dan’s review published on Letterboxd:
for a film about classical music, directly drawing inspiration from bernstein's own democratising performances of mahler, it's remarkable how passionless and stale the spaces and interactions in this film feel. and yet that is precisely the film's strength
the world it portrays is devoid of energy and instead we see the life tár has constructed; a world of petty politics, procedure, and the abuse she can exercise within it. everyone and everything feels suffocated by tár whose own narcissism and toxicity is slowly made visible.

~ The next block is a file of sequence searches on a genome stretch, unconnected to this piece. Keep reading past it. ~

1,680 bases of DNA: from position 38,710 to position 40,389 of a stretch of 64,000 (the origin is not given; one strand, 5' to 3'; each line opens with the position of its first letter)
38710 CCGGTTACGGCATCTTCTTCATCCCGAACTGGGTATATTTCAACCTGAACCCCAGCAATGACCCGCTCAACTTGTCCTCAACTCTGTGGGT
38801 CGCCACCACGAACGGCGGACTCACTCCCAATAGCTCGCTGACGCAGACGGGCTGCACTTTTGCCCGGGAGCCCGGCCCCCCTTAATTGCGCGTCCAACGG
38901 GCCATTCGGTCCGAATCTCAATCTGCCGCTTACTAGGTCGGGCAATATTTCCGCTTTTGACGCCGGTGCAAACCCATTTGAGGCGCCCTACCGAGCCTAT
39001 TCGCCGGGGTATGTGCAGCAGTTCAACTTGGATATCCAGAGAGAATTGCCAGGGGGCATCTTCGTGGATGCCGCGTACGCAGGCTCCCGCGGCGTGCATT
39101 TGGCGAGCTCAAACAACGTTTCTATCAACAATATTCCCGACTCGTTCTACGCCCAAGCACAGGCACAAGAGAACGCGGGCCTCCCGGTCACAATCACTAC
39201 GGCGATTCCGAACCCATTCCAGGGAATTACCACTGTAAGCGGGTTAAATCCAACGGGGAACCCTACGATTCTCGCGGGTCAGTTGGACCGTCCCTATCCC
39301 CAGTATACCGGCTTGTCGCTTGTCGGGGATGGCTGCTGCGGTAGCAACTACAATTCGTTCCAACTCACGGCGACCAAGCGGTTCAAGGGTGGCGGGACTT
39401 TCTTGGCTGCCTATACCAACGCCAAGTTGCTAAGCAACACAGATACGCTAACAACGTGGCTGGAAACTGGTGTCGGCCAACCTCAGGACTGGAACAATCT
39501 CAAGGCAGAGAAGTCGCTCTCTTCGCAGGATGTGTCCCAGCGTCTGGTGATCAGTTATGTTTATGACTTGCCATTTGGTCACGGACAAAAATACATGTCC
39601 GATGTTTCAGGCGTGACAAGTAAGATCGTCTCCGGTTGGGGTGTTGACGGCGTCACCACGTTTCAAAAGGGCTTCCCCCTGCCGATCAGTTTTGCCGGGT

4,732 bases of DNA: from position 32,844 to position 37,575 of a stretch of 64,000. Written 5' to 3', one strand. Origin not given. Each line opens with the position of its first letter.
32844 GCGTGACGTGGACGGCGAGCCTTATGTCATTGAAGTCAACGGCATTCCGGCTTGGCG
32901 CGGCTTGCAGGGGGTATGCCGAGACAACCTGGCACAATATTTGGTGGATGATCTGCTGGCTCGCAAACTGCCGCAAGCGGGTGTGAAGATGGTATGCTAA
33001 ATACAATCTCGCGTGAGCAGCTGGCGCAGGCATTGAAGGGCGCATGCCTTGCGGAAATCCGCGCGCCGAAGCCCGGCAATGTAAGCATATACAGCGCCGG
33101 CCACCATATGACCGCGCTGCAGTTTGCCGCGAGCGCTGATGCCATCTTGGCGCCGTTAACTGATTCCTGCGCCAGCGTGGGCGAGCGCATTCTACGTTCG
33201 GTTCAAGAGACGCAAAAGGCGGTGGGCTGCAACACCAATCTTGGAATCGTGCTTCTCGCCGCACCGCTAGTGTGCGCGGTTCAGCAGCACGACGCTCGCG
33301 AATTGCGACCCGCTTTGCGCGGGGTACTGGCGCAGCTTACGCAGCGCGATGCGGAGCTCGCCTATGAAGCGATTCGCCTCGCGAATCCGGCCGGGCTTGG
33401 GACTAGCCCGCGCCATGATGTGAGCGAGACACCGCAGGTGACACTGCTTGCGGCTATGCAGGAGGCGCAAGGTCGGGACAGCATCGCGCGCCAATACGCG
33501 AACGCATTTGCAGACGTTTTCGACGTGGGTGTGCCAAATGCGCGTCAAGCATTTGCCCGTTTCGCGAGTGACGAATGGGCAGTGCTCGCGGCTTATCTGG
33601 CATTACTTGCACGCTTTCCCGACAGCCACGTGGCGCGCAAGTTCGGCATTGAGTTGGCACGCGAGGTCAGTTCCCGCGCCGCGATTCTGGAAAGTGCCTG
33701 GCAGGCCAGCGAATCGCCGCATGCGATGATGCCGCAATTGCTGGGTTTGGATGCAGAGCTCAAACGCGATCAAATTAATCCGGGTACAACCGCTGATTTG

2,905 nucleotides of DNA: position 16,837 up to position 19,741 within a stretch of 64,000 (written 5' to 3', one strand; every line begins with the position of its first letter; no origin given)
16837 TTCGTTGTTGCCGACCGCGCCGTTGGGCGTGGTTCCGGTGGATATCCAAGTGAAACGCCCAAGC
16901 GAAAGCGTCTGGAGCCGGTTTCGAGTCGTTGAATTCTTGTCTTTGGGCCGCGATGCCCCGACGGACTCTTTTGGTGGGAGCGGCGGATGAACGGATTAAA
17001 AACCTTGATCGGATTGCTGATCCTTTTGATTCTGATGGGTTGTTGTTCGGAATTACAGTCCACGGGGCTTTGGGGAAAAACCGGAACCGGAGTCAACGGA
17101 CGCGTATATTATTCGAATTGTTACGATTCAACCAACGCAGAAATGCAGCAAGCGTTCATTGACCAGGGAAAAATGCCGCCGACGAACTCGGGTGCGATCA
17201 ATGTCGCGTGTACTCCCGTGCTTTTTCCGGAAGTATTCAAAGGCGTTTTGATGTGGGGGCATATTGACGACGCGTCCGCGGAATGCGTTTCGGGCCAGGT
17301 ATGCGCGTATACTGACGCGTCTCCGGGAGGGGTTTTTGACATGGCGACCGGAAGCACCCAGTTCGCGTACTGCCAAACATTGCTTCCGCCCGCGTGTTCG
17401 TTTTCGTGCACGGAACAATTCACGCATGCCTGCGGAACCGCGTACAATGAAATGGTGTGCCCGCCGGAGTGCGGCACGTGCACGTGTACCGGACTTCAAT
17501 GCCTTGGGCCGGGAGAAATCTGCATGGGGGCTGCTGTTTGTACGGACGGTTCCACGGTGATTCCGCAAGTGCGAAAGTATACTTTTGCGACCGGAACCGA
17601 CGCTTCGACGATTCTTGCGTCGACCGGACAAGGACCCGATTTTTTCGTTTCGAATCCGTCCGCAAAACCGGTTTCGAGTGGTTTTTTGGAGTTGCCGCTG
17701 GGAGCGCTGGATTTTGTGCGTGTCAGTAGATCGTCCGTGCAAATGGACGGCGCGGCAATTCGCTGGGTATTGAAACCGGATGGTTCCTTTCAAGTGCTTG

throughout the film i kept expecting to see something that was 'true' to the music that tár was conducting or what we can call her artistic spirit. perhaps something that would show how much she loved her work. but as film goes on, we see there is nothing at all and this is an entirely miserable affair for everyone. even the snippets of mahler are brief and interrupted throughout.
early in the film, tár explains to a student that "you got to sublimate yourself, your ego, and, yes, your identity. you must, in fact, stand in front of the public and god and obliterate yourself" when conducting. it is at least interesting to watch the rest of the film progress with a character who is in total opposition to that idea. and frankly, i love the ending for mocking just how full of shit she is.